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Alia
Jan 12, 2021

This morning Stuff published an article discussing the calls from The Australian and New Zealand Society for Immunology to immediately pause the rollout of the AstraZeneca vaccine. Their concern? They believe it may not be effective enough to create herd immunity.

The article is filled with comparisons between the AstraZeneca jab and the mRNA options and examines why one group might be better than the other in terms of their magical "efficacy" percentages.  But all the chatter fails to properly investigate this sentence, buried half way down the piece as if an afterthought:

"It remains unproven if any of the vaccines can prevent transmission of coronavirus."

That's a pretty hefty elephant in the room. What, precisely, does "efficacy" mean if it doesn't refer to the outcome of preventing the spread of infection?

In December the WHO's Chief Scientist, Dr Soumya Swaminathan stated:

"At the moment, I don't believe we have the evidence on any of the vaccines, to be confident that it's going to prevent people from getting the infection and passing it on." [1]

This sentiment has been widely echoed by many scientists and health authorities in the media. So, why are we continuing to talk about herd immunity as if it's a done deal? Aren't we meant to be evidence-based? Where is the evidence to support a global campaign of mass vaccination in the name of herd immunity and 'getting back to normal'?

If the vaccines haven't been shown to prevent infection or transmission, only the reduction of symptoms, are we not potentially creating a situation whereby the vaccinated become wandering COVID Marys?

We've been primed over the past year to accept the idea of taking certain actions not for ourselves, but rather as a duty to others - the elderly & vulnerable. We've been told we need to protect these people from the rest of society by taking an experimental vaccine. This includes the healthy and immune, who are now instead referred to as asymptomatic spreaders - potentially dangerous to all and necessitating the removal of individual and collective rights and freedoms in order to combat the "problem" (despite a lack of evidence to back the claim). However, in a situation where infection is not prevented, are we not possibly placing these vulnerable people at greater risk? And when is this issue likely to be discussed by our "Health" Ministry?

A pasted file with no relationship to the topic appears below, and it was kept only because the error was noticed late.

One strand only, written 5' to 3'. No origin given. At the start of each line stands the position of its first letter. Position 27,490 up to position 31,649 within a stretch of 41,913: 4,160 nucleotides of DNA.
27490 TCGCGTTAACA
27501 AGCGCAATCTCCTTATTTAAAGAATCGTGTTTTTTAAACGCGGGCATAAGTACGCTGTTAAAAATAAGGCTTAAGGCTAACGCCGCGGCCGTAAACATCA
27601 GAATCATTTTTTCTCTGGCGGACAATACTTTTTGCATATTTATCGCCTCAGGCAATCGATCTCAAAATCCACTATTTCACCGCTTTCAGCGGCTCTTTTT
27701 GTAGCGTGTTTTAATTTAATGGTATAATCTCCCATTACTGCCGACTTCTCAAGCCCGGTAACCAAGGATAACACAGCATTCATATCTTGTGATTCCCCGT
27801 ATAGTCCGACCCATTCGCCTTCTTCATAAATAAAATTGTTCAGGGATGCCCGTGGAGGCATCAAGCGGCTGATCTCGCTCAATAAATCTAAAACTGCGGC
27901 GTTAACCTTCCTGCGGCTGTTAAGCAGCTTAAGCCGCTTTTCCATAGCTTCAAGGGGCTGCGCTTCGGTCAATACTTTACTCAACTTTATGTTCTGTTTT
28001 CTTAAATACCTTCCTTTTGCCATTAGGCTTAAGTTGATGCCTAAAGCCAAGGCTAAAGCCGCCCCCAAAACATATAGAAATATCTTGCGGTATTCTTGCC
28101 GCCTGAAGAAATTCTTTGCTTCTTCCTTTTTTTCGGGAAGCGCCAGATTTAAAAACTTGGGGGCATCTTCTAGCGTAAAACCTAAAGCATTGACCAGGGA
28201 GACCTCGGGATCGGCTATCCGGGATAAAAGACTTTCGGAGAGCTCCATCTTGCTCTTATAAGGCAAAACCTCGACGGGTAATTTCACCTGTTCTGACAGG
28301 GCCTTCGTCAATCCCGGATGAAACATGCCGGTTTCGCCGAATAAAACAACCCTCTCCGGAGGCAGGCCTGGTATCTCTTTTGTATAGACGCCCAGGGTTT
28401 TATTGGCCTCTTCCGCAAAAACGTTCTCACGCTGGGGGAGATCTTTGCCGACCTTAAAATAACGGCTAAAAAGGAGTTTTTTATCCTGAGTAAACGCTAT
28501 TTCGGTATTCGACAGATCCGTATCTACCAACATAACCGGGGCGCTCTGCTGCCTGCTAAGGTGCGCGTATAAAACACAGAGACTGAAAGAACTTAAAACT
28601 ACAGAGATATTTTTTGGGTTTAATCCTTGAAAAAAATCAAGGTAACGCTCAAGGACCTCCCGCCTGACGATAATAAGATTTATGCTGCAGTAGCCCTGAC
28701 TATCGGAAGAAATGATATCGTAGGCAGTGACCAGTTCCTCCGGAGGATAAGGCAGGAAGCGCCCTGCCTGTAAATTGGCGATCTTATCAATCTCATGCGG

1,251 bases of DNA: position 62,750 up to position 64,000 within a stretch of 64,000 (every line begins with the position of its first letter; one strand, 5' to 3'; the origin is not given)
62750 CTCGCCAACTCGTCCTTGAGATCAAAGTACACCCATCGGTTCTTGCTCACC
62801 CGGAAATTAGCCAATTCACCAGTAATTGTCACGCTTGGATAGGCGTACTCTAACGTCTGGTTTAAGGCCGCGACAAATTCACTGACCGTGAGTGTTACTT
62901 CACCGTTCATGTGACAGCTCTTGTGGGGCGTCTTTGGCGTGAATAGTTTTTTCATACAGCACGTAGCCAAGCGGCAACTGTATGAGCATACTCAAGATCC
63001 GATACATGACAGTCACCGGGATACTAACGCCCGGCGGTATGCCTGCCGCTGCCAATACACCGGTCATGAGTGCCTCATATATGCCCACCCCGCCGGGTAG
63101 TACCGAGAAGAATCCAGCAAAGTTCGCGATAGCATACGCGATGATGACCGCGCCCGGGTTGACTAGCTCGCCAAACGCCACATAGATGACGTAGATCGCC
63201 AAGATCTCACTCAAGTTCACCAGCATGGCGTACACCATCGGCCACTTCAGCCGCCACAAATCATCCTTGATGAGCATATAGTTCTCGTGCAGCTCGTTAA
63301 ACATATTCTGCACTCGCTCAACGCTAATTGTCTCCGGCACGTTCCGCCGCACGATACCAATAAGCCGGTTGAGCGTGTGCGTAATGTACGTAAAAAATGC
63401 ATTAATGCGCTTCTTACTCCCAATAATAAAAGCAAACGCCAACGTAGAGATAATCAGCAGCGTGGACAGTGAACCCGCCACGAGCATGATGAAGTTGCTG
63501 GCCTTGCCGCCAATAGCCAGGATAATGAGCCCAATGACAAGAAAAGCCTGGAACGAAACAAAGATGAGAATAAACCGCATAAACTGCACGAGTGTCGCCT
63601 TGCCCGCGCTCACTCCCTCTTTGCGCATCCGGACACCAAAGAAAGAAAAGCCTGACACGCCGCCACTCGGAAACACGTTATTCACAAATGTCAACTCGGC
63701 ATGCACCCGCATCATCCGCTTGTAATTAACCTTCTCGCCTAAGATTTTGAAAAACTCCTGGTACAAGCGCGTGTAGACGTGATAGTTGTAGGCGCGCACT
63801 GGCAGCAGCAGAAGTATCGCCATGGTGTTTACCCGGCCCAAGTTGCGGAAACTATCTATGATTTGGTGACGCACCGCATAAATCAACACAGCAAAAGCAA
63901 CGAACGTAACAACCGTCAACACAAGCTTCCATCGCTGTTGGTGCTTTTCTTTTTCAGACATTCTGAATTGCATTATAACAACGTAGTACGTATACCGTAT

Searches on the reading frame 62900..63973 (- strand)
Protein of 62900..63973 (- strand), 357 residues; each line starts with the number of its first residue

It's like we are living within a dual reality where we are meant to simultaneously accept statements from the likes of Fauci and the WHO about not being able to return to normal even in a post-vaccine world, whilst also falling into line to accept a jab so that we may return to normal. It only works if we don't think about it.

What are your thoughts on this matter? Let us know in the comments.


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REFERENCES

Stuff

[1] World Health Organisation.

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